Wiki Fever - Catch It!

For the updated version of this information see - 10-27-2010.

What are wikis?

Wikis were invented by Ward Cunningham in 1995, the term wiki was derived from the Hawaiian word for "quick," referring to how fast and easy it is to collaborate using one. Wikis are interactive webpages - any visitor can become a participant! Wikis are continuously “under revision.” They are living collaborations whose purpose is sharing the creative process and product by many.
Wikis provide a history of edits. Each time the text is changed, a new version is saved. Anyone can go back later and see previous versions and also see who made the changes. This allows teachers and students to see the writing process in action. Permissions can also be set to limit participation.
One famous example is Wiki-pedia, an online encyclopedia with no “author” but millions of contributors and editors.

How can teachers use wikis to facilitate teaching and learning?

  • Provide a space for students to write and contribute
  • Debate course topics, including assigned readings
  • Share resources
  • Maintain a log or journal of work
  • To facilitate students' collaboration on documents and projects
  • Discuss curricular and instructional innovations
  • Support service learning projects (i.e. use a wiki to build a website about a challenge at their school or in their community)

Where can teachers find a place to create a wiki?

  • Wikispaces -
    • Fill out the information on the ----Choose a Wiki Name and make sure you check the box that it will be used for K-12 Education under Educational Use. The wiki name becomes part of the URL address so don’t use spaces or capital letters. Keep it simple. If the wiki name is HoustonMath, then the URL address is
    • Wiki Permissions - . Public Account allows the whole world to make edit your pages. Select Protected if you only want members of the wiki i.e. your students, to make edits. If protected, the whole world can see the wiki, but only members can edit. Select Private if you only want your class (and people you give the URL to) to be able to view the wiki.
    • Click Create and now you can see your new wiki. Reminder – Be sure to write down the URL address of your wiki when you are creating it.
      When you want to work on a wiki page that you have already created, type in the URL of the wiki. You may need to Sign In. Next, navigate to the page you want to edit and click on the “Edit This Page” button. Be sure to hit the Save button when finished working on the wiki page! You can also click on the Save button while you are working on the page.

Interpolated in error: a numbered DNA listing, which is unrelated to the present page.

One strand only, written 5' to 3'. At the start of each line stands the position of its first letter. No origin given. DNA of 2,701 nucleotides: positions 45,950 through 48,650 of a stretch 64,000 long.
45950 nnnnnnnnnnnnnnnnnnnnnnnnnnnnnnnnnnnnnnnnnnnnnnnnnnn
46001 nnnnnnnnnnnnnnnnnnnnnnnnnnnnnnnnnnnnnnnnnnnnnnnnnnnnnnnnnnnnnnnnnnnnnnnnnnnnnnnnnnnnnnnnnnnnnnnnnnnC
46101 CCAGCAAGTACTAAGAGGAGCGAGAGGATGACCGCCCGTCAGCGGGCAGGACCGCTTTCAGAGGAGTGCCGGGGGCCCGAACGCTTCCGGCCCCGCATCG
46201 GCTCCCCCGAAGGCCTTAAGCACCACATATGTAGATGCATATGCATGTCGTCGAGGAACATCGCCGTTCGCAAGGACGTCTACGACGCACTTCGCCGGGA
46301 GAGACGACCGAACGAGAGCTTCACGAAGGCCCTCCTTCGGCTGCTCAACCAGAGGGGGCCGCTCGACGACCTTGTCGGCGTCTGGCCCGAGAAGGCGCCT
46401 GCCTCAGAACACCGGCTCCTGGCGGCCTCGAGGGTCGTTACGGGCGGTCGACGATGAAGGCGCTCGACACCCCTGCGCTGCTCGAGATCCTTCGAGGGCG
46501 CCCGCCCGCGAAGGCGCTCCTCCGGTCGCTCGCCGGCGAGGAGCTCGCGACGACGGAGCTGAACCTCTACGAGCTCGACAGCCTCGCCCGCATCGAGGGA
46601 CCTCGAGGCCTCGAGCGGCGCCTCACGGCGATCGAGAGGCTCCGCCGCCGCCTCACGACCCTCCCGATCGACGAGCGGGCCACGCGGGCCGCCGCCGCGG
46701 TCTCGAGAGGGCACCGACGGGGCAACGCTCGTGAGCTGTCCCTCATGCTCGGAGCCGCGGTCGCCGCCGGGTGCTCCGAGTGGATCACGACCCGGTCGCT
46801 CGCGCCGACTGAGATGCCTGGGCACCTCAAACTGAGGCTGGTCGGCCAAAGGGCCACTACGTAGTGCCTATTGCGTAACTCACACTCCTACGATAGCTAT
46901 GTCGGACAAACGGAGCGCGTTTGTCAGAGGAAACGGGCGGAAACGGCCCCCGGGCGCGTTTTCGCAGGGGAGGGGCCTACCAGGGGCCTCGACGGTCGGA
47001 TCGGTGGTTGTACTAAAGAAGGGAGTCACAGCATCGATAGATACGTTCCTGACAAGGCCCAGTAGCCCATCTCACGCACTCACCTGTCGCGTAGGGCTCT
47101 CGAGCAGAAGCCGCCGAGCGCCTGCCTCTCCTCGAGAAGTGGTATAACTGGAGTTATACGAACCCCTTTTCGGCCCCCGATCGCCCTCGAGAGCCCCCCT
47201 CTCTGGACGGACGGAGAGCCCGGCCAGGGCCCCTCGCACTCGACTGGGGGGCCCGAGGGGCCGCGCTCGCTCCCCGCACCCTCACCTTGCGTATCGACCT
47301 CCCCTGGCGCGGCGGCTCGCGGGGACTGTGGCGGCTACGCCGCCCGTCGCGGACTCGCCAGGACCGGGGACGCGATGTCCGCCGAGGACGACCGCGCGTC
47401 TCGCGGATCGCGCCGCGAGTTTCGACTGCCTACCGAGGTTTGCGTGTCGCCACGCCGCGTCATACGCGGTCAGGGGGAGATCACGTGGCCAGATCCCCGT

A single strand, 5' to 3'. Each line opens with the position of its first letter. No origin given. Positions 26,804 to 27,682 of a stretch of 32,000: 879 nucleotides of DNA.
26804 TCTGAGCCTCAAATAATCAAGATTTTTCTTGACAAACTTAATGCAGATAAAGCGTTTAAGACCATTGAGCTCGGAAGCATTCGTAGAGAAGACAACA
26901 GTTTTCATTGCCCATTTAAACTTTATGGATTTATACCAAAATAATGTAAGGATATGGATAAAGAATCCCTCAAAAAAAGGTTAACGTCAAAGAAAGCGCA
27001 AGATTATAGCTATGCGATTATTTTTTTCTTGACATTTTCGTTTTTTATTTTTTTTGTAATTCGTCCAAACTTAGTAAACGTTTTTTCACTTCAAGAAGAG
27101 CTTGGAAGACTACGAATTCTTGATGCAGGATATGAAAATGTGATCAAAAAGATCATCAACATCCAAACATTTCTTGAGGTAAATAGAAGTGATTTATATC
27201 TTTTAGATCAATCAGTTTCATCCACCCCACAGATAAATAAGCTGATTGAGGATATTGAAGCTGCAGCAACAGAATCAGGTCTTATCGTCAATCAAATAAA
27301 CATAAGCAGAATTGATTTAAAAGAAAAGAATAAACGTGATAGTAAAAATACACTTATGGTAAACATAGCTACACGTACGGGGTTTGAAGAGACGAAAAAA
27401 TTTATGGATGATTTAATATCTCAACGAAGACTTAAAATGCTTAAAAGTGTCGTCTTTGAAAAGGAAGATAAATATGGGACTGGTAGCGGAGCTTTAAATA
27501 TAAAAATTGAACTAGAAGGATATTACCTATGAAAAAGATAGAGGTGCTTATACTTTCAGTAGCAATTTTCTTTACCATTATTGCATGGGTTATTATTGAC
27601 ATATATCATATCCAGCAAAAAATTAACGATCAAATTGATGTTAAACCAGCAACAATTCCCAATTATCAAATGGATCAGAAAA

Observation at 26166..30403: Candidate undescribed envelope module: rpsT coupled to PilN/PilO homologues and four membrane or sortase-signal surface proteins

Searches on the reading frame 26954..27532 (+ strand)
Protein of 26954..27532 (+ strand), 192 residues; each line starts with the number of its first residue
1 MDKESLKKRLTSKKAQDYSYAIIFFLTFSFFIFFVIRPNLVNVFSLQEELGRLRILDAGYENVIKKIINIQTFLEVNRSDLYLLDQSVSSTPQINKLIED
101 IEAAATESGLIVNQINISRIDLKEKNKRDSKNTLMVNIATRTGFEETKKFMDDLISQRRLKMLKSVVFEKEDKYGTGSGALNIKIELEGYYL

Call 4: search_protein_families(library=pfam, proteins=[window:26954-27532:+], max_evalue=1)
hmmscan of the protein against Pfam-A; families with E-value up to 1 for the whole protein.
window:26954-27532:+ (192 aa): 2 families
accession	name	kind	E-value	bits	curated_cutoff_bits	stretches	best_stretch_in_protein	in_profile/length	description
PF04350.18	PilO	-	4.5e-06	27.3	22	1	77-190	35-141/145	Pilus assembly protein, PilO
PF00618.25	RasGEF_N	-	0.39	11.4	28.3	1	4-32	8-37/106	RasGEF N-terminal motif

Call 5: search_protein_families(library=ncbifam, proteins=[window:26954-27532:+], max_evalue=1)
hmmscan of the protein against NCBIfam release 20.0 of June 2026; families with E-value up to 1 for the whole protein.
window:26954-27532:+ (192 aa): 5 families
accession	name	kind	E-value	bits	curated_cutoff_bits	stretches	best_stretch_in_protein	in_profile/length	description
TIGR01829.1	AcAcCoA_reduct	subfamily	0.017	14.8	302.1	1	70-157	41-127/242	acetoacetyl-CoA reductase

How can teachers introduce wikis to students?

  • Introduce students to the rules for writing on wikis. Wikipedia, for example, does not allow for reporting original research. Instead Wikipedia seeks the goals of traditional encyclopedias, to present known knowledge.
  • Develop a system for recording the efforts and accomplishments of individuals. (Have students sign the pages they author or contribute to.)
  • Talk with students about the system they will use for co-authoring texts. At Wikipedia, for example, the authors' names are not listed on the articles. Users need to select history to see who wrote what.
  • Wikis usually have a Style Guide. A style guide is a guide to the writing customs and culture of the wiki. You could have students collaboratively write a Style Guide for their wiki.
  • Ask students to play roles such as "Primary Editor". This would be the person who watches the wiki pages and ensures that spam or bad edits are not entered, undermining the hard work of the wiki authors.

How Teachers Use Wikis

K - 12 educators can sign up for an ad-free Wikispaces wiki
There are lots of ways to use wikis in your classroom. Below are some examples of teachers using wikis:

Ways to Use Wikis*

  • Presentations: Have students put presentations on a wiki and present to the class.
  • Reference: Create an on line reference as a group. Collaboratively write a reference book that others can use.
  • Study Guide: Create a study guide for the next big test. Have groups of students each take a topic and together they will create a great resource.
  • Book Club: Have students write about a book they've read as a part of a virtual book club.
  • POTD: Create a Problem of the Day wiki page where students can work collaboratively to solve.
  • ESL Glossary: Students can create a glossary of terms they use and learn about in new units, adding definitions and images.
  • Dictionary or Encyclopedia: Students can create an online dictionary or encyclopedia adding useful information that can be built upon.
  • Peer editing workshop: Students draft papers on the class wiki and peers can then edit and make comments in contrasting text. Use the history functions to track changes and editors.
  • Brainstorming: Have students use the wiki to brainstorm ideas and come up with an exhaustive list without duplications.
  • Collect data: Use a table and have students complete information in the table to insure uniform data collection.
  • Multi-author story: One student begins a story and other students add to it until the plot is complete. One twist to this might be a Choose your own adventure story - each student branches out into a different path.
  • Classroom FAQ: Make an FAQ for your classroom that will help new students. Have students add questions or answer existing questions.
  • Class yearbook: Use your wiki to collect and share news, photos, and achievements for the year.
  • Class Calendar: Create a calendar on the wiki where students add their important dates.
  • Class Portfolio: When students create anything electronically, link to it or upload it to the wiki.
  • Track projects: Students put their research on a wiki where you can check in on their progress and offer constructive assistance.
*Thanks to 50 Ways to Use a Wiki

Wiki Fever 11-19-2009